If everything works out, the Buddy Roemer boomlet should be perfectly timed to sweep him to victory in the Iowa caucus and make him the Republican nominee for president. OK, I'm kidding (and in case you were wondering, Buddy Roemer is a former Louisiana governor and congressman who is running for president, but for some reason, he's considered "fringe" and ignored while a half-dozen equally clownish candidates are allowed to participate in the debates). But watching the Newt Gingrich surge—he's now leading the Republican field in some polls—you could almost believe that every candidate, including Roemer, will eventually get their day atop the field. I haven't gone back and checked (my personal awareness only dates back to 1988), but has there ever been a presidential primary race that has cycled through this many front-runners? We've had Romney, Trump, Bachmann, Perry, Cain, and now Gingrich atop at least some poll at some time or another. I think our old friend Sarah Palin (remember her?) may have led at one point, too.
Just as remarkable as the volatility is the fact that only two of these candidates, Romney and Perry, are remotely plausible nominees. No one who knows a thing about politics actually believed that Donald Trump could mount a serious campaign, or that Michele Bachmann could, or that Herman Cain could. And clear-eyed Republicans view the idea of Gingrich as the GOP nominee with horror. There's a reason Gingrich is so unpopular. He's personally unlikeable, a self-important blowhard whose default mode is sneering contempt for everyone around him. He's reckless and unpredictable. He's got a private history of despicable behavior, cheating on two wives and then dumping them for younger models. His record of flip-flops puts Mitt Romney's to shame. Even if the economy fails to accelerate before next November, there is simply no way Newt Gingrich could beat Barack Obama.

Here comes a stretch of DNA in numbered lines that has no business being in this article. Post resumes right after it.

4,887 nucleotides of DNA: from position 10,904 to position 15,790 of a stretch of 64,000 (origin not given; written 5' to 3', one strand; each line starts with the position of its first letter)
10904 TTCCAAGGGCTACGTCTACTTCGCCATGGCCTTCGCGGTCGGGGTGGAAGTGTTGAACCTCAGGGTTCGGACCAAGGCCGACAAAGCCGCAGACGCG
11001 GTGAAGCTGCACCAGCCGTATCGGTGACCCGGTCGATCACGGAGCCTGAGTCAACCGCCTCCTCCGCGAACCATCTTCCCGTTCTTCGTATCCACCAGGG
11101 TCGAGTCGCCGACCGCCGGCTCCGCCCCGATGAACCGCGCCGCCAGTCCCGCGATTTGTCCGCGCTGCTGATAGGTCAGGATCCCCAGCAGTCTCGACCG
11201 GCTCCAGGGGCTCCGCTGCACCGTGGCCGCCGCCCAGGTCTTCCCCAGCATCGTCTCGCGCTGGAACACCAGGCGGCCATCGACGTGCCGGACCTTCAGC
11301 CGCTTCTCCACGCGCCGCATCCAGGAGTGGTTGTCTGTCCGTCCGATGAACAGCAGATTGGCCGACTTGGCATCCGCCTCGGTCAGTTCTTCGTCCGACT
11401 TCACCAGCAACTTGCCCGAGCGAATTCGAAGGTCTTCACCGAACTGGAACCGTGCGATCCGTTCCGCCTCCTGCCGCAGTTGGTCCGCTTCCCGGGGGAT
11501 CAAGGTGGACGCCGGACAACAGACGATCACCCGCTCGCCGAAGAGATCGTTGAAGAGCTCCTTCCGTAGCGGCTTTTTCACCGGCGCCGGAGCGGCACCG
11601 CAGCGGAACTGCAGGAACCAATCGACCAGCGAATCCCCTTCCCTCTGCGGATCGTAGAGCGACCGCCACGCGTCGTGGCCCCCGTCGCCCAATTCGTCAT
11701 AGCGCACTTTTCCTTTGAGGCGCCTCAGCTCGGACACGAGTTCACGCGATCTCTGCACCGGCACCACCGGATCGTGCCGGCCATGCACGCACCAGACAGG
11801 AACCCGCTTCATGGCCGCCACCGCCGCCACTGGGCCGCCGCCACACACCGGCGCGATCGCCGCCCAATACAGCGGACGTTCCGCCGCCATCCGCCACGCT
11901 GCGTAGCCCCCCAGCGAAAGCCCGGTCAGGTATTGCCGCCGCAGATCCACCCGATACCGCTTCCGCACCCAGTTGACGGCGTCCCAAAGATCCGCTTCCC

So what's behind his current surge? Little more than a process of elimination. Once Herman Cain turned out to be not such a great idea, they had to turn somewhere, and their remaining non-Romney, highly conservative choices basically come down to Newt and Rick Santorum. But there's still no evidence that Gingrich is mounting anything resembling an actual campaign. So he'll peter out before long.
Which, I'm guessing, is just fine with him. Since he left Congress in the mid-90s, Gingrich has managed to create an empire of personality unmatched among formerly influential politicians, a veritable GloboNewtCorp. He's got multiple "nonprofit" organizations whose goal appears to be little more than promoting Newt. He publishes books written "with" ghostwriters, he makes documentary films, he gets invited on the Sunday shows to give his opinions. He convinces groups to give him large amounts of money for basically nothing—like the way Freddie Mac paid him at least $1.6 million to have a couple of chats with top executives and give a speech (Newt hilariously claims that he was offering his services as "a historian").
GloboNewtCorp will be greatly enhanced by this presidential race. As will Herman Cain's motivational-speaking business, as will Michele Bachmann's position as a leader of the unhinged right. It turns out that running for president is a shrewd business move, so long as you aren't actually trying to become president.
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